The male voice is what expertise comes to sound like
NPR’s On the Media did a piece about the disproportionate number of men in the media, including NPR and On the Media. An NYU professor did a blog rant on the subject awhile ago, and On the Media brought him (yes, him, and they did the irony-check) to talk about the issue. He said women aren’t quick enough to say “Me me me me look at me I’m good me me me.”
CLAY SHIRKY: I said it then, I believe it now. I think the concern for how other people think about you is one of the sources of essentially work paralysis among women.
One of the big skills that you need, and my institution does not do a good job of inculcating this in women – there are not enough institutions that do – one of the big skills is to be able to do what you want to do without caring what other people think.
BROOKE GLADSTONE: You have to acknowledge the fact that when women put themselves out there, they’re called “biatches.” The word “shrill” is applied to them. They are not called “leaders.” They are not called “strong.”
CLAY SHIRKY: That is right.
BROOKE GLADSTONE: They’re called “strident – hags.”
CLAY SHIRKY: Yes.
BROOKE GLADSTONE: And it’s a pain in the – butt.
Yes it is. And I’ll tell you why. There is more than one way for people to think about you, and some kinds of indifference are easier than others. Gladstone and Shirky sum up that difference very briskly in that brief passage. Allow me to explain. It is one thing to be considered – however disapprovingly – tough and aggressive and strong and ballsy. It is another to be considered a shrill strident hag bitch.
That’s all there is to it, really. That’s why Gladstone says it’s a pain in the ass. Yes it damn well is. Being considered strong and tough is not all that unpleasant even if the people who consider you that detest you. Being considered a shrill strident hag bitch is a whole different thing. And what Gladstone says is no lie: it takes very little for people to call a woman a bitch – or, as we have seen, shrill and strident.
So women can’t win no matter what they do. Either they hang back and don’t get the top jobs because they didn’t grab for them, or they grab for the top jobs and spend the rest of their lives as shrill strident hag bitches.
BROOKE GLADSTONE: You write, “Women aren’t just bad at behaving like arrogant self-aggrandizing jerks, they are bad at behaving like self-promoting narcissists, anti-social obsessives or pompous blowhards, even a little bit, even temporarily, when it would be in their best interests to do so. Whatever bad things you can say about those behaviors, you can’t say they are underrepresented among people who have changed the world.”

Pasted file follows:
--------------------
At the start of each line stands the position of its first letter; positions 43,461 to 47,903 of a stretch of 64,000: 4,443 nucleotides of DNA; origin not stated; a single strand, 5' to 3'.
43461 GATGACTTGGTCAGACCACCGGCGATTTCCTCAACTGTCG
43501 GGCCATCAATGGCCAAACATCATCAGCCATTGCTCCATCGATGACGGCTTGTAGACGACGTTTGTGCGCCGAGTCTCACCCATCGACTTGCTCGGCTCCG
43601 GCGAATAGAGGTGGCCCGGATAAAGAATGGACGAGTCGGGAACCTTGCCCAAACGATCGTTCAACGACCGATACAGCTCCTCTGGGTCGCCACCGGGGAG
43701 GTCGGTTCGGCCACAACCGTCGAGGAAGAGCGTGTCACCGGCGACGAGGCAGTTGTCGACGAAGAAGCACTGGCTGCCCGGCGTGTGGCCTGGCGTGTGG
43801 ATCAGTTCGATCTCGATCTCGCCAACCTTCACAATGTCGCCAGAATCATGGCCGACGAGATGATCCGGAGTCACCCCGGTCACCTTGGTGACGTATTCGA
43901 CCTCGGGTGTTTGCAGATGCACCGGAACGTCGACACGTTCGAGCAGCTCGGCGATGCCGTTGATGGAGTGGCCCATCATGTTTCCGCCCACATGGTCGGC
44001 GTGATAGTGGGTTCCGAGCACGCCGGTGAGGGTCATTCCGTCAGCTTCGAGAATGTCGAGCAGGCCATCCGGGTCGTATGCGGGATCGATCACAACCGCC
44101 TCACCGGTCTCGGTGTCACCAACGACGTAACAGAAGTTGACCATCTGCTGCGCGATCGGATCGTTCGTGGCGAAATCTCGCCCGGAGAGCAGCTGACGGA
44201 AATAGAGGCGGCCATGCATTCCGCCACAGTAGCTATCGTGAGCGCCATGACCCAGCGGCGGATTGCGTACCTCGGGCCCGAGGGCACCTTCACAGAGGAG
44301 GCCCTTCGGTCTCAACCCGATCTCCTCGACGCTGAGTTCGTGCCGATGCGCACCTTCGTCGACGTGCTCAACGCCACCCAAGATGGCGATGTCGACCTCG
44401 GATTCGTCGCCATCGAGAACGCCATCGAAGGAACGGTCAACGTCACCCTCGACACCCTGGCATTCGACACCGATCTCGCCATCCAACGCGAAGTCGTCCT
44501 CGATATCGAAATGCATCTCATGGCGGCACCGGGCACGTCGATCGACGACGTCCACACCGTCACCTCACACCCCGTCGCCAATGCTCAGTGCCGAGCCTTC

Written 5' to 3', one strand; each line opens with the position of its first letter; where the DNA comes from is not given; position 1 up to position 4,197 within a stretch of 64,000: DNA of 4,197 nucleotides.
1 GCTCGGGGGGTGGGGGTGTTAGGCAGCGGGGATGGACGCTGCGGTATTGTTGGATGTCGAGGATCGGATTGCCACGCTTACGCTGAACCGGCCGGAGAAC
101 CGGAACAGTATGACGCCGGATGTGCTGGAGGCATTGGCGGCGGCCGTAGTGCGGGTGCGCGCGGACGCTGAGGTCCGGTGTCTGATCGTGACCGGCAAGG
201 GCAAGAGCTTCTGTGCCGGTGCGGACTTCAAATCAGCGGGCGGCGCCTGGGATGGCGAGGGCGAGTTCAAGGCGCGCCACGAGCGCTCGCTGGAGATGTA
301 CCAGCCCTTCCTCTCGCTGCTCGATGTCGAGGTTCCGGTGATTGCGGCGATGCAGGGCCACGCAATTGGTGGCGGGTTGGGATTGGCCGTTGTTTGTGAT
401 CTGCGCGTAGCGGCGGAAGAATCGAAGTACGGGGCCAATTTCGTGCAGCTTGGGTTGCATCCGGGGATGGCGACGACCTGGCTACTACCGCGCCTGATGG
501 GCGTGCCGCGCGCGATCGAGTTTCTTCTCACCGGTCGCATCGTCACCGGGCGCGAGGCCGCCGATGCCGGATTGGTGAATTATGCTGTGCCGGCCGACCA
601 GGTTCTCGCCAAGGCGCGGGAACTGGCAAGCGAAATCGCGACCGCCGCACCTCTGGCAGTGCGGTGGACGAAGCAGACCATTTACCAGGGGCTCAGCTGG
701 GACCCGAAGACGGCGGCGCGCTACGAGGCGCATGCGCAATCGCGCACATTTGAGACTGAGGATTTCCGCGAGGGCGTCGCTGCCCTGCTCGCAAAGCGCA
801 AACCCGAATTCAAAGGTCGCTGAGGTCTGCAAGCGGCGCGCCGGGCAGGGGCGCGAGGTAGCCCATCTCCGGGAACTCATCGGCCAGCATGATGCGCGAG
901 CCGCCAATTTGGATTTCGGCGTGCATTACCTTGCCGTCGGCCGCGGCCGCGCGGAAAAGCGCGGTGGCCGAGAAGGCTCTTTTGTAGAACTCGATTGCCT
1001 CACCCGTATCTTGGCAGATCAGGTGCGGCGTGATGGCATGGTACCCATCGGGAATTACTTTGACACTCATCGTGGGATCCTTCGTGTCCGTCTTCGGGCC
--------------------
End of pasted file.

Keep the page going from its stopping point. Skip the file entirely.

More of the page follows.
Okay – I do better with that one. I’m very very very good at behaving like an anti-social obsessive. I’m a *genius at that. Top of the class. And I’m not too bad at the pompous blowhard thing, and I do a fair bit of the self-promoting narcissism routine too.
CLAY SHIRKY: I’ll tell you though, the reaction that has surprised me most is that any number of people, many of them women, have come forward and said, essentially, women have a different way of getting along in the world, we’re more social, we’re more nurturing, and so forth.
And I have two problems with that attitude. The first is, essentially, that if you flowered up the language a little bit, you could dump that into a Victorian almanac.
And the second is that all of that kind of nurturing, social junk imagines that the best role we can imagine for women in the workplace is as kind of middle-management mommies, right?
God yes. I squawked when I heard that part. I squawked and I threw some things. It drives me crazy when women buy into that crap.
BROOKE GLADSTONE: In your view, what is the impact of having so many more male voices as experts and sources than women?
CLAY SHIRKY: I think one of the big impacts is that the male voice is what expertise comes to sound like. And so, even from someone who doesn’t go in with a formally sexist bias about whether men are more expert than women in general, you may just unconsciously flip through to those parts of the rolodex.
Someone somewhere has to say, we have to change the fact of the representation before we change people’s mental model of what expertise sounds like because if we just wait, we will always lag the cultural change rather than leading it.
The male voice is what expertise comes to sound like – that is exactly it.